Leonhard Frank

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The following article is from The Great Soviet Encyclopedia (1979). It might be outdated or ideologically biased.

Frank, Leonhard


Born Sept. 4, 1882, in Würzburg; died Aug. 18, 1961, in Munich. German writer.

Frank was the son of a joiner. Persecuted for publicly criticizing militarism, he was forced to emigrate to Switzerland in 1915. He returned to Germany in November 1918 and became a member of the Revolutionary Council in Munich. He emigrated again in 1933 and lived in France, Great Britain, and the USA. He returned to Munich in 1950. In 1957 he received an honorary doctorate from Humboldt University in Berlin.

Frank won literary success with his first novel, The Robber Band (1914; translated into Russian in 1925 as The Robbers), in which he ridiculed the German bourgeoisie. A humanist and antimilitarist spirit distinguishes his collection of novellas Man Is Good (1917; Russian translation, 1923).

Frank’s realistic writing was influenced by left-wing expressionism, for example, in the novella In the Last Car (1925; Russian translation, 1927) and the novel The Singers (1927; Russian translation, 1928). The autobiographical novel Heart on the Left (1952; Russian translation, 1956) expresses Frank’s sympathetic outlook toward socialism. Frank visited the USSR in 1955.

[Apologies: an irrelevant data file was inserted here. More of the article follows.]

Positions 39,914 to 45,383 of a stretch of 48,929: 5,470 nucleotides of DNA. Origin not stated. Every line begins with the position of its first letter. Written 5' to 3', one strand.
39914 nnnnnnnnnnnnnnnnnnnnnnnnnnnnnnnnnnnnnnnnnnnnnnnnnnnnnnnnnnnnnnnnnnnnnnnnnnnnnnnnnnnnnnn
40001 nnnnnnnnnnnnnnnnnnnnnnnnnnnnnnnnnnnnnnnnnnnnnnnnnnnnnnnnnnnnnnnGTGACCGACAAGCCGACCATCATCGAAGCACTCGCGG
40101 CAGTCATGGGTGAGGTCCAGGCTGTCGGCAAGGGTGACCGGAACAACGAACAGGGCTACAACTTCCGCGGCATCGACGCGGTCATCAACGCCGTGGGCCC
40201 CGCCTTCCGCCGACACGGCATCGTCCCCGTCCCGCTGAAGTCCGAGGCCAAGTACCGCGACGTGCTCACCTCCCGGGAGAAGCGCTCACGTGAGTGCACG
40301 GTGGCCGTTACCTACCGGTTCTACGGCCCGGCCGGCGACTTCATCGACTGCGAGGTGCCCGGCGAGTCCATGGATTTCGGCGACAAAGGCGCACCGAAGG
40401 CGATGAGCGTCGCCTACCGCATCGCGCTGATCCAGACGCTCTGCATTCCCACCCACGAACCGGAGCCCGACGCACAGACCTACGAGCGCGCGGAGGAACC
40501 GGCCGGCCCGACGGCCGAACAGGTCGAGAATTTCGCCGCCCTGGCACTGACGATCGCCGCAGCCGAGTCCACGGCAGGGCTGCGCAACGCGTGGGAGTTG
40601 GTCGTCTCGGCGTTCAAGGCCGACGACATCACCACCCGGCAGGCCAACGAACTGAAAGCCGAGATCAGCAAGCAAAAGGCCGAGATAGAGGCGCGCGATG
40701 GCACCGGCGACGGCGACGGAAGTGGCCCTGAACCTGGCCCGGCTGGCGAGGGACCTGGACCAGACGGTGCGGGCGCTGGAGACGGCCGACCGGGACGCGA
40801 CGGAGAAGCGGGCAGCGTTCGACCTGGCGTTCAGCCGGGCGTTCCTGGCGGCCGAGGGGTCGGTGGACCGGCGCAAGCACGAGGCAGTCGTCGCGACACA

Frank was awarded the National Prize of the German Democratic Republic in 1955.


Gesammelte Werke, vols. 1–6. Berlin, 1957.
Schauspiele. Berlin, 1959.
In Russian translation:
Izbrannoe. Moscow, 1958.
Prichina: Povesti i rasskazy. Moscow, 1969.
P’esy. Moscow, 1972.


Zhitomirskaia, Z. B. (compiler). Leongard Frank: Biobibliograficheskii ukazatel’. Moscow, 1967.
Geschichte der deutschen Literatur, vol. 10. Berlin, 1973.


The Great Soviet Encyclopedia, 3rd Edition (1970-1979). © 2010 The Gale Group, Inc. All rights reserved.
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La Motte, Georges Duhamel, Leonhard Frank, Ernst Friedrich, and Joe Sacco.
An intensely powerful portrait by Kirchner of the Expressionist poet and writer Leonhard Frank, executed when the artist was recovering from a mental breakdown in a Swiss sanatorium in 1917, sold at the top end of its estimate, for just over 1m [pounds sterling].
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The essay on the Pazifische Presse, the little press that managed to publish works by Leonhard Frank, Alfred Doblin, Thomas Mann, Franz Werfel, Lion Feuchtwanger, and others, is excellent.